Whenever possible, we encourage our clients to use open source software for their web needs. Don’t let the jargon put you off: “open source” simply means that anyone, anywhere can use, change, and share the software for free.
Free is good, right? We think it’s awesome, and not just because it saves money up front.
Top 5 Reasons We Love Open Source
Because anyone can make updates to the software, solutions for security issues can be fixed within hours of being discovered. You can run a security tests and fix the problems yourself. With large corporations providing software, such updates can take months. Open source means independence from cumbersome corporate software structures.
2. Cost over time.
Buying a software license once might be no big deal for your company, but when you factor in the need for additional licenses as your company grows and updates when new software is release, the cost savings of open source become astronomical. The tech support for open source is often also freely available through internet forums.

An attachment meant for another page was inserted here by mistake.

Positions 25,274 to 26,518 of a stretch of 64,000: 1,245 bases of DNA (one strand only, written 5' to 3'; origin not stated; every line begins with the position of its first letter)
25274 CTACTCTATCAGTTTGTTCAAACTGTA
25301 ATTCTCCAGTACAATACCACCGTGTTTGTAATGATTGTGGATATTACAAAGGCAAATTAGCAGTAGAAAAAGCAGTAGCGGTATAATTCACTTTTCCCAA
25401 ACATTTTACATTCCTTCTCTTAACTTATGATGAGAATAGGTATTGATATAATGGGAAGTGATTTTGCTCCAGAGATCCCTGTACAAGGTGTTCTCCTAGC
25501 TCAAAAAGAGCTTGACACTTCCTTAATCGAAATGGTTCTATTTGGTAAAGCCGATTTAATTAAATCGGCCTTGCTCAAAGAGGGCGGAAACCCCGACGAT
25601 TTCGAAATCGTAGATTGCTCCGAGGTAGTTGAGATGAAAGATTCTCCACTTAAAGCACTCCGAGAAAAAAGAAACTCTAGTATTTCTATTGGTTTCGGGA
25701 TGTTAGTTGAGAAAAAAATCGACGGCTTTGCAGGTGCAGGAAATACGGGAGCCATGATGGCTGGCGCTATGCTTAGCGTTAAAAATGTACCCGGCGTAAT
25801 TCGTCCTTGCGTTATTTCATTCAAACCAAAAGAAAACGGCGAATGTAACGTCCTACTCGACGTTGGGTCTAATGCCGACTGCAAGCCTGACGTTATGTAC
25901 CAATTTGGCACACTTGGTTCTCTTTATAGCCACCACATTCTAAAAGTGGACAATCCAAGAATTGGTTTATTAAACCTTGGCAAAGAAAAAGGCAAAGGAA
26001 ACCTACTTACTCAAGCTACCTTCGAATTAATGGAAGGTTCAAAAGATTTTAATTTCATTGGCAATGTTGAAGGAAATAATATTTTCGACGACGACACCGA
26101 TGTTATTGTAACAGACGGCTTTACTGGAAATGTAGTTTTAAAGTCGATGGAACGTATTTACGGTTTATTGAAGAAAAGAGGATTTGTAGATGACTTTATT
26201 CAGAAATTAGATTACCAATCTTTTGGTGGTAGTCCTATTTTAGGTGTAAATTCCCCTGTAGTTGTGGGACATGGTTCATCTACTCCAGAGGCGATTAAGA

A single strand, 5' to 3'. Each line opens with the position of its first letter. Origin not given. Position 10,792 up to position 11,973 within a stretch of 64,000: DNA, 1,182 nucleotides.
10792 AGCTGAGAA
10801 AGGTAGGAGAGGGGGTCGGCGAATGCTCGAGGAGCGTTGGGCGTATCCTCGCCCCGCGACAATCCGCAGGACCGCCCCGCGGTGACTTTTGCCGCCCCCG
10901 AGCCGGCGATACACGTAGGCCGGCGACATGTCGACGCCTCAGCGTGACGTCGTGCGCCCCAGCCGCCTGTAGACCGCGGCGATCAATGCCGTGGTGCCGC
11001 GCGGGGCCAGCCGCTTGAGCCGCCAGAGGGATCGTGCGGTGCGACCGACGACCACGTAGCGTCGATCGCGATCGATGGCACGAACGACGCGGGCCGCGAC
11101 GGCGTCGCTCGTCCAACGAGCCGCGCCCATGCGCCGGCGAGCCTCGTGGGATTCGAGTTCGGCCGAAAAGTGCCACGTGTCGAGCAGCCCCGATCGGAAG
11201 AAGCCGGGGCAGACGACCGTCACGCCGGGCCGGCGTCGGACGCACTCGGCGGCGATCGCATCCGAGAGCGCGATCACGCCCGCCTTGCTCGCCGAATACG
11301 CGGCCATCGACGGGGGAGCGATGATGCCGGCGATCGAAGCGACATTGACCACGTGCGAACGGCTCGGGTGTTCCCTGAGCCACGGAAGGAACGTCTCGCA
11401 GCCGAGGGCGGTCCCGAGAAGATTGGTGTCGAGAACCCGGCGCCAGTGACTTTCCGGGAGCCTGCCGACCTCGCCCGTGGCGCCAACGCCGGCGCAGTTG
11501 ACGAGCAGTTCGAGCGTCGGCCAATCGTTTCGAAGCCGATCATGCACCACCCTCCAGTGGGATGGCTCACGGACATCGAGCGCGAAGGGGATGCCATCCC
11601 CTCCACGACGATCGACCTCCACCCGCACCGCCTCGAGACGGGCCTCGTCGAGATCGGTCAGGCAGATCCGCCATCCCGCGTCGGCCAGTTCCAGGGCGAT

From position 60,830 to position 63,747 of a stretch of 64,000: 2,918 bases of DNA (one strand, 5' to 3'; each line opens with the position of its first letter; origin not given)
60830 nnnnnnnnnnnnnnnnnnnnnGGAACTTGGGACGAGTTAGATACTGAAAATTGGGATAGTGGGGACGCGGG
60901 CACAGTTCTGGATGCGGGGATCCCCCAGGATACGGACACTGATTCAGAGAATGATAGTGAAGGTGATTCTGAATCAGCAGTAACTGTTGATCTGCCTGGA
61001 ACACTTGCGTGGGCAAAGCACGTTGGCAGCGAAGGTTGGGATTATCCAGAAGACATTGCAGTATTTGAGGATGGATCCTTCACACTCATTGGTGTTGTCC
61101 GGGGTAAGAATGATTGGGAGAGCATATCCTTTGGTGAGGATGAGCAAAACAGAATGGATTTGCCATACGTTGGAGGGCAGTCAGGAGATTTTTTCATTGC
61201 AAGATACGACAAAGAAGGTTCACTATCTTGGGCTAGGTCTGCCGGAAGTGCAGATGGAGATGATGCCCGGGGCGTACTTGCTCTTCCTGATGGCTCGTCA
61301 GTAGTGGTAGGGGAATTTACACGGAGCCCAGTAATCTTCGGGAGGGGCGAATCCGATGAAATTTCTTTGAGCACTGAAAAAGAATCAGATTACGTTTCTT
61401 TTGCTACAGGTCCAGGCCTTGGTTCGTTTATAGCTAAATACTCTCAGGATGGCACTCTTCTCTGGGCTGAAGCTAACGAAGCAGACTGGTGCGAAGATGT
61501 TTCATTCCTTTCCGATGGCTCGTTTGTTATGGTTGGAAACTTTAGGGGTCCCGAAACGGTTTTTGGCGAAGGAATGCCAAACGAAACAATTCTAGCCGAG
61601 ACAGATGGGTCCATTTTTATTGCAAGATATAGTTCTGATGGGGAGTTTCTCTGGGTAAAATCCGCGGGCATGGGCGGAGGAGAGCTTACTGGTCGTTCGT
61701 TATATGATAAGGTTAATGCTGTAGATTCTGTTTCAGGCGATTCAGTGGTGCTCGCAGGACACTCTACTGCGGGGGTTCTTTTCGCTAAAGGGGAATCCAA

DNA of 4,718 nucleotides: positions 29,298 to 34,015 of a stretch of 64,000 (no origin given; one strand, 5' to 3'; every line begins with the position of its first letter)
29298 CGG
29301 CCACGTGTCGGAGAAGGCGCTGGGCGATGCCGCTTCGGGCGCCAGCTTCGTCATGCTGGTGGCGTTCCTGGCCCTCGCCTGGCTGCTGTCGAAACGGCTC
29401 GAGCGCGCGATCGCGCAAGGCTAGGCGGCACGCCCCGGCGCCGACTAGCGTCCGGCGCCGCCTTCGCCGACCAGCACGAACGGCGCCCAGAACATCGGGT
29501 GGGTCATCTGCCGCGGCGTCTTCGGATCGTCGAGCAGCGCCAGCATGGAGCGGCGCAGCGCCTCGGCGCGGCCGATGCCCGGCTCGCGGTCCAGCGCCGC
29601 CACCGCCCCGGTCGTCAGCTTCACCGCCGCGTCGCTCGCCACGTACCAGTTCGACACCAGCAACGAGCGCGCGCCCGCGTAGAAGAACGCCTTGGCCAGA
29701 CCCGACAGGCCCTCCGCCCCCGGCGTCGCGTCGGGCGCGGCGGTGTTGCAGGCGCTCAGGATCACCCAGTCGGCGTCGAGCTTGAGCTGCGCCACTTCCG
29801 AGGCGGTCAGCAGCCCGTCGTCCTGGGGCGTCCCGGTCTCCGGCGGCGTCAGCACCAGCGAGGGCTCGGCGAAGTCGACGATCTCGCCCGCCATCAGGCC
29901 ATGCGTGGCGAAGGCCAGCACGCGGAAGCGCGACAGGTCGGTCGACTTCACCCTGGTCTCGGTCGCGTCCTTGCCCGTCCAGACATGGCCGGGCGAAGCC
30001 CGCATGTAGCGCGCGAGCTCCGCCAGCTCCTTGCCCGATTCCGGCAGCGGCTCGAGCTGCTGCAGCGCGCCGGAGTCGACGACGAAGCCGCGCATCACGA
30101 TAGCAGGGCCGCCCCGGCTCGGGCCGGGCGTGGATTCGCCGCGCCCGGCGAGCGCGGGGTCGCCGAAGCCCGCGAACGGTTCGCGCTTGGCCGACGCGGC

3. Flexibility & standards.
The right to change the software means you can hire a coder to tweak a product that almost does what you need, instead of hiring someone to build a brand-new software from scratch. More importantly, open source code is based on standards that make it easier for different types of software to work together. In short, open code makes it possible to do amazing things with minimal effort.
4. Smart foundations.
If you’re building a new software product, chances are that pieces of that product already exist. If those pieces are open source, you can use them as a foundation for your product or as an example of how someone else solved that problem, saving your business time and money, while knowing that your foundation has been used and tested by many people in different settings.
5. Communal ownership.
So many excellent pieces of software go the way of the dodo, extinct when a developer is offered a paying job or loses interest. Time and technology wait for no code, and beloved tools soon become obsolete. If the original tool is open source, however, another developer who has the time and interest can pick up the task of supporting the tool to continue evolving it to meet changing demands.
Inportant Open Source Web Tools
Recent Open Source News